It’s October 3. And in Bishkek, one person remembered that October 3 is the Day of German Unity, celebrating the unification in 1990. It was Oskar. Oskar works at my university, where he sells baked goods for the local German bakery, the Schwarzwald Baeckerei. Every day, I walk past Streuselstückchen, Käsekuchen, Rosinenschnecken, gefüllte Plunder, Mandelschnitten, Frucht- und Sahnetörtchen, Laugenstangen, and Brezeln. There is much more to the Schwarzwald Baeckerei, but that’s a different story for a different blog post. But, if you got curious, you can catch glimpses of German deliciousness in Kyrgyzstan:
There are a lot of friendly people who work at my school. But Oskar is the friendliest of all. He always has a smile on his face, and even at the busiest times, when students gather impatiently around him to grab tea, coffee, or a snack between classes, he manages to start a conversation. Even though he does not speak English and I don’t speak Russian (but I am learning—hear, hear!), we get along splendidly. He speaks a little German, so every day, we communicate with a limited but growing set of German sentences.
Over the past two months, I have found, and appreciated, that many young people in this city are trying hard to speak to me in my first language, even though for them, speaking English would be easier. And, I have learned that a lively, and often funny, conversation can sustain itself with few words, real and invented, drawn from different languages, and supported with a wide range of expressive gestures.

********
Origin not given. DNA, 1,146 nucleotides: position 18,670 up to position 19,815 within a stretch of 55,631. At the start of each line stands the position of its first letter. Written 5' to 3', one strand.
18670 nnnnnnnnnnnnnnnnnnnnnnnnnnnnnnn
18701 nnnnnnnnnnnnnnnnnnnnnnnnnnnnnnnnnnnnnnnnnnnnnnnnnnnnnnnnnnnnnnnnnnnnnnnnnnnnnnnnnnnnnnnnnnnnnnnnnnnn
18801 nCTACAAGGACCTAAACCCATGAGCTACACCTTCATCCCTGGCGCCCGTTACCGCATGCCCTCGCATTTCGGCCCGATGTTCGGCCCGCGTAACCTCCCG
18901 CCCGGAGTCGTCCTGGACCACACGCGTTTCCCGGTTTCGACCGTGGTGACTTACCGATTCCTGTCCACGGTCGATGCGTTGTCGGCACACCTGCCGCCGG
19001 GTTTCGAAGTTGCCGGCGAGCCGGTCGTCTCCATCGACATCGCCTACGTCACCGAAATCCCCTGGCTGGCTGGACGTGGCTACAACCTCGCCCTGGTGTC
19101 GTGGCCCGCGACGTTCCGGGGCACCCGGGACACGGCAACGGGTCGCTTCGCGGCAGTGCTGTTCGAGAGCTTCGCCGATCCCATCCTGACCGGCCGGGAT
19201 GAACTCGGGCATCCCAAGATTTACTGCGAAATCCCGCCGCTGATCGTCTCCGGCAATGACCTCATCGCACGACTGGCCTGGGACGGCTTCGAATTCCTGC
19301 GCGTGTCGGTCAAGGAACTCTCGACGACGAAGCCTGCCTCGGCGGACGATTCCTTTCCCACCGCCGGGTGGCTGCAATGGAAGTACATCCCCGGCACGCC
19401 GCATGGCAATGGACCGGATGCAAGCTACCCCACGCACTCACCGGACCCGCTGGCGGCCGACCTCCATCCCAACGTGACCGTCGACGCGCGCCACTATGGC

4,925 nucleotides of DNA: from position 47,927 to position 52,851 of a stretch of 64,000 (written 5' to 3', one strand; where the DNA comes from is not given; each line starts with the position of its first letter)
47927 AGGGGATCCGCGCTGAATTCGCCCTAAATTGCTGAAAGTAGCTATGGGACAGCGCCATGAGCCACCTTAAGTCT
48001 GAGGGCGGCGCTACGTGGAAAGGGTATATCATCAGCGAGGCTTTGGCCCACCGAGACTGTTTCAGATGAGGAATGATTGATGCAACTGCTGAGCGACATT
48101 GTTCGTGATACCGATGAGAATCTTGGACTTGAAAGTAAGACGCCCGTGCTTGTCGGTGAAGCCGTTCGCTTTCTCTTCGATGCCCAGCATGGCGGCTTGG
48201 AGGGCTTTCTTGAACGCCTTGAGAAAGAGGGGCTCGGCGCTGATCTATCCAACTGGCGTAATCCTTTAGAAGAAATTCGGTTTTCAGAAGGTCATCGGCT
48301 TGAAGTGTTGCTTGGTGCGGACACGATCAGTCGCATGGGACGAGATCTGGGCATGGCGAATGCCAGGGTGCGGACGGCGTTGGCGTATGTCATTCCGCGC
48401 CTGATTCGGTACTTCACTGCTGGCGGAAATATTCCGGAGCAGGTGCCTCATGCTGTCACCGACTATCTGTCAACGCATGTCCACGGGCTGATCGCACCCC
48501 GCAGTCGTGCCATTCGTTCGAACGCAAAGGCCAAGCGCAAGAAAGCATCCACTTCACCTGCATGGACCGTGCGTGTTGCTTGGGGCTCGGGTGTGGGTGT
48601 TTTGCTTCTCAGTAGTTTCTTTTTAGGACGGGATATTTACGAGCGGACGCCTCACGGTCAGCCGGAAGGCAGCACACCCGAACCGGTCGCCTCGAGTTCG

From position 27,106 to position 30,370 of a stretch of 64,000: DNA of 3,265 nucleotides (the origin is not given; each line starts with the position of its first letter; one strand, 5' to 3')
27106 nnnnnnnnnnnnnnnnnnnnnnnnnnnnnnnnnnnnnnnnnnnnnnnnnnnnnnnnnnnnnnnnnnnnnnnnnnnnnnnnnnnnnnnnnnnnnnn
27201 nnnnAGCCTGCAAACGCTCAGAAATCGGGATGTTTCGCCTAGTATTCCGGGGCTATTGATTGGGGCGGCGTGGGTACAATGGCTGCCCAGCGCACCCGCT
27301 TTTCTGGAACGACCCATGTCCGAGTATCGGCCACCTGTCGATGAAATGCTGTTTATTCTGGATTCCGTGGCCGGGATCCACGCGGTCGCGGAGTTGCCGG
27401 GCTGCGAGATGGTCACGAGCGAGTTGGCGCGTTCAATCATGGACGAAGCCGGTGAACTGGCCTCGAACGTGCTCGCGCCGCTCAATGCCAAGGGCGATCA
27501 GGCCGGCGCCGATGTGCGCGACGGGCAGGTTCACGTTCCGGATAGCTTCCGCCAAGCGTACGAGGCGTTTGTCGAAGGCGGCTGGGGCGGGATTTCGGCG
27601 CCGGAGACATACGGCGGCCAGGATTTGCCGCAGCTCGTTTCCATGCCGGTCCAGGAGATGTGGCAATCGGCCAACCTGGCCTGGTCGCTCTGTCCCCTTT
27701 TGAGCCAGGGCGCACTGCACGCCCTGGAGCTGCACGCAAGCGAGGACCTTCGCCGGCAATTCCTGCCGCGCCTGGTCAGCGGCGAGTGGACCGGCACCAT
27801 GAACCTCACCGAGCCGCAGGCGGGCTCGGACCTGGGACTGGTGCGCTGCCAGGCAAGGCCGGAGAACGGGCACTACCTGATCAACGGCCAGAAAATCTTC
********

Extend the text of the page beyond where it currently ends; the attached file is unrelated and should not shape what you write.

Today, Oskar called out to me as I was rushing past the German bakery stand. He told me in almost perfect German that today is a national holiday in my country, and that he had a present for me. It was waiting for me on the counter: a cup of black tea and a Pretzel—the two things, Oskar knows, that I get every single day at his bakery stand. And today, both tasted particularly delicious to me.
Over the past 22 years, no one has ever given me a present on October 3. In fact, over the past 15 years of living in the U.S., people have rarely acknowledged that siginificant day. Today, in Kyrgyzstan, no official speeches, no flags, no photo op with politicians and state representatives. Today, in Bishkek, a thoughtful young person, a simple but meaningful gesture that crossed cultures, national histories, and languages, and a present commemorating that happy day in October, back in 1990. The historical event that is tightly interwoven with Kyrgyzstan’s Day of Independence, which I witnessed here in Bishkek on August 31. Herzlichen Glückwunsch, Deutschland, aus Bischkek. With the perfect present: a cup of black tea and a Pretzel.